Winning the third season of So You Think You Can Dance
has certainly thrust multi-talented dancer Sabra Johnson
into the spotlight. However, Johnson, who is currently touring with the rest of the previous season's Top 10 finalists, has managed to stay grounded despite her newfound fame.
“It's just the kind of person I am. I don't flaunt anything,” Johnson told the Contra Costa Times
. “I try not to get worked up about anything. I shouldn't take it too seriously or too lightly. It is what my life is right now. I just remain modest and go with the flow.”
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Modest, she is, as Johnson also claims that she is “not by any means the best dancer anywhere.” Still, her dancing achievements cannot be denied, especially since her most recent one was born out of weeks of intense live performances and tough competition.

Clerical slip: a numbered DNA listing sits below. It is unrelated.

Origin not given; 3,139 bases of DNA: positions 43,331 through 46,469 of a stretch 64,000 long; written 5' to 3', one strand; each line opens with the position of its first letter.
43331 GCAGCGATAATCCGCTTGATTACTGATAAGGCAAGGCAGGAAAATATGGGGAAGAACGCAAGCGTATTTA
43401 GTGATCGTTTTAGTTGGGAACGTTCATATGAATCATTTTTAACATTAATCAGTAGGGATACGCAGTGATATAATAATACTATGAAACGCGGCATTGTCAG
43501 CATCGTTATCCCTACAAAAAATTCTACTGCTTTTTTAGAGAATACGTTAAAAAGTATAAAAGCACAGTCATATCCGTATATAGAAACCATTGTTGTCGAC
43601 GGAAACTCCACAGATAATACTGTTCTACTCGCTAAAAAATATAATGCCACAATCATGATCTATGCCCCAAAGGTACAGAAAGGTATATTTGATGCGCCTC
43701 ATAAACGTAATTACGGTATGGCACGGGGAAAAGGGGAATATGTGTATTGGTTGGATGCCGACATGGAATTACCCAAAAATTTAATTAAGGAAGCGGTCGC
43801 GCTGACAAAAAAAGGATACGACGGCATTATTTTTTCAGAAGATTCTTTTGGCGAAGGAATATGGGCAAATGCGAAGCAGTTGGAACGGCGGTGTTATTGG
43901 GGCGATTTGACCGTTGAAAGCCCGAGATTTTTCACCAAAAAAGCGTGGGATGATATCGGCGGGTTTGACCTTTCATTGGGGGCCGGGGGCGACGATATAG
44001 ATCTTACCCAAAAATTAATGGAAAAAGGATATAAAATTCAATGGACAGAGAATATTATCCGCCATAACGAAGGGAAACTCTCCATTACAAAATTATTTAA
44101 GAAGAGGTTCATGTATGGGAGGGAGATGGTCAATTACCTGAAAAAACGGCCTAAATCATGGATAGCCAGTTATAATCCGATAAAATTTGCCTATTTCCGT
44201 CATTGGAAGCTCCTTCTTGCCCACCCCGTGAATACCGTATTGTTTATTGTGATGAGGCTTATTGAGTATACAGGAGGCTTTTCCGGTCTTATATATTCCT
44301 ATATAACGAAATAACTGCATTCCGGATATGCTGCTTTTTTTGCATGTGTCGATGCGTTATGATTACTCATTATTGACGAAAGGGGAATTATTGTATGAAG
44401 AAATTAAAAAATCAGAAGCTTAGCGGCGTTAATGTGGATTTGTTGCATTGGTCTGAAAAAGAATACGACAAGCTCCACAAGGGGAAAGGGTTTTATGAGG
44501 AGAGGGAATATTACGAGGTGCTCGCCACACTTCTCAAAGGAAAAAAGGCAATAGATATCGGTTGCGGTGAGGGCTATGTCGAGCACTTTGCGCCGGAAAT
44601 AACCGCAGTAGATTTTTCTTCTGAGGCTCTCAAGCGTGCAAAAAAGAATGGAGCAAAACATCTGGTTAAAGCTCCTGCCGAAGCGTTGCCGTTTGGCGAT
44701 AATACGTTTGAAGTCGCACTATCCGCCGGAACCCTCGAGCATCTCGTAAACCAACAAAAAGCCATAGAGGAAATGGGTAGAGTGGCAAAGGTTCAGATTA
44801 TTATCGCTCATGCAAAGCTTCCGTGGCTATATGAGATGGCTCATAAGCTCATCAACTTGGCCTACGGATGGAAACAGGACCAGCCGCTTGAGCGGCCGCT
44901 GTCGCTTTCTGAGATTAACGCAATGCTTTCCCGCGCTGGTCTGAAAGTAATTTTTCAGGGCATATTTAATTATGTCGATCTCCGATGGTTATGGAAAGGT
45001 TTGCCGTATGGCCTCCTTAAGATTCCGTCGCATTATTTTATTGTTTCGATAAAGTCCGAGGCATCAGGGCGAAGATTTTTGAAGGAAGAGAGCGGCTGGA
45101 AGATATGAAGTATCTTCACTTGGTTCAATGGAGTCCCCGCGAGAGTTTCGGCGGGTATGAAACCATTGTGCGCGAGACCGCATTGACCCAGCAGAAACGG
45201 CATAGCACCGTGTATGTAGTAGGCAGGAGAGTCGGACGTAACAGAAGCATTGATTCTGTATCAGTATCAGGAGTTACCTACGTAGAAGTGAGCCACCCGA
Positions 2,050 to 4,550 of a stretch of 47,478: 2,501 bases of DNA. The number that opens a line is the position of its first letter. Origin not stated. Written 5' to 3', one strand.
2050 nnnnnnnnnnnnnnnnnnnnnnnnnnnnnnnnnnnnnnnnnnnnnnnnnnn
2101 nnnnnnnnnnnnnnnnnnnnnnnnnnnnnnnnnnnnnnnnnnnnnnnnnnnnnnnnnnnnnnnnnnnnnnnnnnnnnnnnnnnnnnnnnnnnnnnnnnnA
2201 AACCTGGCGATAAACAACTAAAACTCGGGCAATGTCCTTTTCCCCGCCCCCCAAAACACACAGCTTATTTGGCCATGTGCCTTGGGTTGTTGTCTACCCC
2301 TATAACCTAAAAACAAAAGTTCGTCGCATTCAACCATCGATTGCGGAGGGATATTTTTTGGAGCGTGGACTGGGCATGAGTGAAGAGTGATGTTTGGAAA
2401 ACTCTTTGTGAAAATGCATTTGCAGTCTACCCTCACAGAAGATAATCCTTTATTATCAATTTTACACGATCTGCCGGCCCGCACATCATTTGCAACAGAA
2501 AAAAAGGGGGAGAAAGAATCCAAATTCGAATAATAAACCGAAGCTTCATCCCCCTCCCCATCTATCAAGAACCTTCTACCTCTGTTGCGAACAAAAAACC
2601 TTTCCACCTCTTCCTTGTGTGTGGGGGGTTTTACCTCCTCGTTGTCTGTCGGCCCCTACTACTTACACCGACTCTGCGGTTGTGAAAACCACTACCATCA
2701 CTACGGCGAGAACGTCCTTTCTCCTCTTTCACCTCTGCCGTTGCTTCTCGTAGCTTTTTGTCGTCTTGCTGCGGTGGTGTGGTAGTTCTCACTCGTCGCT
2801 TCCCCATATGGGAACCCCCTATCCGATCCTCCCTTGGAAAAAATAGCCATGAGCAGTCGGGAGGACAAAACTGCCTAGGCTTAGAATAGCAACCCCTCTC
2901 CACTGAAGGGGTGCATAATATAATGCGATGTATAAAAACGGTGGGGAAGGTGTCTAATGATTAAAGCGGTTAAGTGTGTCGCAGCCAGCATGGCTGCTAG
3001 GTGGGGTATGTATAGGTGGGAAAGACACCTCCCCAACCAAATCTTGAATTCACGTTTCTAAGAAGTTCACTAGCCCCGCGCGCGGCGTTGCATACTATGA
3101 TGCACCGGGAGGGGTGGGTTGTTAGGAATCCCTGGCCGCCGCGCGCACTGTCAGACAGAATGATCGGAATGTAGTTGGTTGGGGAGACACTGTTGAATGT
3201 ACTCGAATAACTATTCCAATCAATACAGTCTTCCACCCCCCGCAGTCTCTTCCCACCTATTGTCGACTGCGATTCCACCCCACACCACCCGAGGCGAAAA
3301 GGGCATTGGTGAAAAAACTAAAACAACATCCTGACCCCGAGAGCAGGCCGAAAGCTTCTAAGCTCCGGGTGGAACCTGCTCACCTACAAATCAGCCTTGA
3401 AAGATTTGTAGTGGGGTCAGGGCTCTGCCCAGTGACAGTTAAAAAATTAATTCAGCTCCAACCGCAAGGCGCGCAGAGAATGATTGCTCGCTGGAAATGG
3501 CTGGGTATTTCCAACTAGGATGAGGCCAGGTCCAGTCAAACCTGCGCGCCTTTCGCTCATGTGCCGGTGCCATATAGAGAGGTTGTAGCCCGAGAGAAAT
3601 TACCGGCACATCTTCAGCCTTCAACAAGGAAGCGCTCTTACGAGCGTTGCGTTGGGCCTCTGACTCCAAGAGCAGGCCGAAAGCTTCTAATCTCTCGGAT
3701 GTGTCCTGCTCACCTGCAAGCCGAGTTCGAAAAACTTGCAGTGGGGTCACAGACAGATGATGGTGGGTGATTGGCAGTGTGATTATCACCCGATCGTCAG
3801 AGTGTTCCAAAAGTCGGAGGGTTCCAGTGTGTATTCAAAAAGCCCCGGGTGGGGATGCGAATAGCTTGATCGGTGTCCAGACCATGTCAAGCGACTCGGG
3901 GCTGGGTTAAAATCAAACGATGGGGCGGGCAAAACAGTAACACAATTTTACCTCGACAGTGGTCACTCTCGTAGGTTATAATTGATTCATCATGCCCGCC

Like the second season, So You Think You Can Dance
3 featured 20 finalists, all of whom tried their best to win the $250,000 cash prize and the title of “America's Favorite Dancer.” However, though there was a battle on the dance floor every week, Sabra Johnson said that there wasn't a strong sense of competition between her and the other finalists.
“We weren't really competitive toward each other,” she said. “We were put on the show as equals. Most of us were on the same level. It's not necessarily who's better.”
Apart from the weekly performances, the So You Think You Can Dance
3 finalists also had to deal with getting feedback from the show's esteemed panel of judges. When asked who she thought was the most critical judge, Sabra Johnson said it was choreographers Dan Caraty and Mia Michaels.
“Dan has really good things to say. I liked him the best. He kept it simple for people to understand. He kept it relevant and always gave you something,” Johnson told Contra Costa Times
. “Mia is just scary. [laughs] I think she is just a critical person. She has high expectations.”
The tour will be wrapping up at the end of this month, and with a So You Think You Can Dance
win to her name, Sabra Johnson knows that a lot will be expected of her when she goes back to dancing with “normal” people.
“There's always going to be a lot of people better than me. It's just a title,” she said. “To go back into the world and have people expect stuff -- that's going to be hard.”
-Lisa Claustro, BuddyTV Staff Columnist
Source: Contra Costa Times
(Image Courtesy of the Associated Press)